But, candidly, when the Central Church house was built and such a flourish made over it in the papers, we published that we believed it both a blunder and a sin, to put so much money in a house to be used only a few hours a week. We believed it would hinder instead of forward the cause of true religion in Cincinnati and elsewhere, hence was a blunder. We believed it a sin against God and his people to put such large sums of money in a building, when so many thousands and millions of our fellow creatures are suffering want and going down to hell for lack of the truth. We believed, and still believe, that this expenditure is not to honor God but to minister to human pride. This is sinful.
I still believe such a waste of means to gratify pomp or pride sin. I would have rejoiced if they had build a modest and economical house then. I will rejoice at anything that will now bring the church in the line of Christian propriety. Yes, I would rejoice if they would sell the house and build a dozen simple, modest houses for worship, that correspond to the principles and aims of the Christian religion. I would be glad if they would voluntarily do this without being forced to it; but, if they will not do it otherwise, I will be glad if they do it of necessity.
Once the disciples in Nashville built a fine house, when they ought to have built a half dozen modest ones. It was the occasion of trouble, and was burned up. I was in the pulpit at Philadelphia, church in Warren Co., with Bro. Nix Murphy, when I heard of it. I publicly expressed my joy at the result. I still think it was a blessing from God.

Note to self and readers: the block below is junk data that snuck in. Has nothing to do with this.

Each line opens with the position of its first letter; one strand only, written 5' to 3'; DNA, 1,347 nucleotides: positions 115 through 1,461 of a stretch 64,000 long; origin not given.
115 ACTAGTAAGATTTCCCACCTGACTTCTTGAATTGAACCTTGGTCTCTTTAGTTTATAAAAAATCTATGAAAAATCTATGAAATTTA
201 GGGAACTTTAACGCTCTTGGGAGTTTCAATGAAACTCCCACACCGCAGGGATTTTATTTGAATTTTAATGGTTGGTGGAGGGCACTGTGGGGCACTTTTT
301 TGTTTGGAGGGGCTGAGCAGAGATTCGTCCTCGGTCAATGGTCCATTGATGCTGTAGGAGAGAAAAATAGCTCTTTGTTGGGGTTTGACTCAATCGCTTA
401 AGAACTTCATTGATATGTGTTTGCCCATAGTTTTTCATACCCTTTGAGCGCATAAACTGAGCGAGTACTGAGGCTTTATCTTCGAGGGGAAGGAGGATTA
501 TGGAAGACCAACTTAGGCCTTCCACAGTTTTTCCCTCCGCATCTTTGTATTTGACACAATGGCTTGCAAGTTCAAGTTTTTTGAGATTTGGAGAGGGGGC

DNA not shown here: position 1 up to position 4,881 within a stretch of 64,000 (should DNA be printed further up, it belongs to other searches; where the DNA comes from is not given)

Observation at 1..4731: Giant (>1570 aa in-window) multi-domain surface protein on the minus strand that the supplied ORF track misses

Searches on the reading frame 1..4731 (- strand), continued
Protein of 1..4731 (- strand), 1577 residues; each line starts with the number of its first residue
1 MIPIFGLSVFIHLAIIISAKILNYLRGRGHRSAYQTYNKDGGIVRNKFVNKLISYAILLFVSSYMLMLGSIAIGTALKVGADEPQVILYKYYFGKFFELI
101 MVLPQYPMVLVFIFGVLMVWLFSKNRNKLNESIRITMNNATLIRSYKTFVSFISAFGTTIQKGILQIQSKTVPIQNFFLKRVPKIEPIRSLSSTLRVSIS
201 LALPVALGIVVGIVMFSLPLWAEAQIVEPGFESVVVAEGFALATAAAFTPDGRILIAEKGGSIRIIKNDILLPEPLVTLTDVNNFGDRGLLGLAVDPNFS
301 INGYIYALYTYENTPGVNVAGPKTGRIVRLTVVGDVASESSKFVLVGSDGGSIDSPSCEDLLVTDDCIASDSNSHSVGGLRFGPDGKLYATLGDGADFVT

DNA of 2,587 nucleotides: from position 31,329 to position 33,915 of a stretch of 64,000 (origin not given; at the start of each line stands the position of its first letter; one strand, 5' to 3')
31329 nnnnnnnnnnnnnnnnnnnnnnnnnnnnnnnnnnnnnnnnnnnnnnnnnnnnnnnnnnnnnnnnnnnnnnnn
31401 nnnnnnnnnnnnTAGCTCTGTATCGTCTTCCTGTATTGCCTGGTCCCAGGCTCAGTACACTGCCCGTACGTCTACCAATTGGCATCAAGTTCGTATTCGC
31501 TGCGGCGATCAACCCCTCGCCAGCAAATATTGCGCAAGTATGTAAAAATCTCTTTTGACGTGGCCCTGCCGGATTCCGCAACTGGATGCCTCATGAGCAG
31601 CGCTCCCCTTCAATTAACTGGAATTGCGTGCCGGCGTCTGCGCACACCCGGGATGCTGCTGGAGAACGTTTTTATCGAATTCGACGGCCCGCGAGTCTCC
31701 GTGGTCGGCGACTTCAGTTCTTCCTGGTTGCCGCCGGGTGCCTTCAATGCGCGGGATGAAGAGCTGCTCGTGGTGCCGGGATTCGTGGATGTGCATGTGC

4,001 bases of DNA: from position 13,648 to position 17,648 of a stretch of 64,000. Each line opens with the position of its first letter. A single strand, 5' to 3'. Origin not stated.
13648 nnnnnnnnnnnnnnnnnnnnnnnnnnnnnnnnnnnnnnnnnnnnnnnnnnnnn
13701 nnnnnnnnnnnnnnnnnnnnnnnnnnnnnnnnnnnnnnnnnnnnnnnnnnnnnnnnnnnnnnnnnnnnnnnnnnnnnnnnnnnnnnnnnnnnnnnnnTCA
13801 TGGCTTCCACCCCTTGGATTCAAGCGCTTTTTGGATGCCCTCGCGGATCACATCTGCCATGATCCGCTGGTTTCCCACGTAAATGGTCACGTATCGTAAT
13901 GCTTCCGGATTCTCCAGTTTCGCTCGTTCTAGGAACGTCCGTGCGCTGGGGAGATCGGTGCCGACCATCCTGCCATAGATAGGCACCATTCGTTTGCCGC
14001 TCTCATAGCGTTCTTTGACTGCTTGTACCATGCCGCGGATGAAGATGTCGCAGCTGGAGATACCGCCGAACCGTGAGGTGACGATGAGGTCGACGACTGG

When I hear of a church setting out to build a fine house, I give that church up. Its usefulness as a church of Christ is at an end. The church at Dallas, Texas, has spent a large amount to build a house finer than any other house in the State. It has burdened itself with debt. It has shown its lack of the Christian spirit, and its promise for usefulness for the future is not flattering to my mind.
In Arizona there is not a single preacher giving his time to reach the dying multitudes of sinners that people that State. A little handful built a house costing several thousand dollars, and have been compassing the whole land to get money to pay for it. People that star in that direction cannot convert sinners, and we believe it would be a blessed thing if the house were sold and the tempotation to travel in the wrong road taken out of their way. It is not Christian to spend the Lord’s money in this way, while sinners, ignolorant of the will of God, are dying all around them. My conscience has hurt me all th epast year at the appeals that have been made for this house through the Advocate without a protest from me. If half the money required to build this house had been spent in having the gospel preached in the State, a hundred fold more sinners would have been saved.
The brethren in Atlanta are proposing to build a thirty thousand dollar house. They do not ask my advice. None the less, I give it without cost. It will weaken instead of strengthen them. Half the money spent in preaching in the destitute suburbs of Atlanta, building a few modest houses, as needed, will save a hundred fold more sinners, and God will reward such work. He will not reward us for building houses to gratify our pride. Yes, brethren, I rejoice when you fail to build fine houses. I rejoice when you sell them. I rejoice when they are burned down and replaced with modest house that comport with the church of Christ.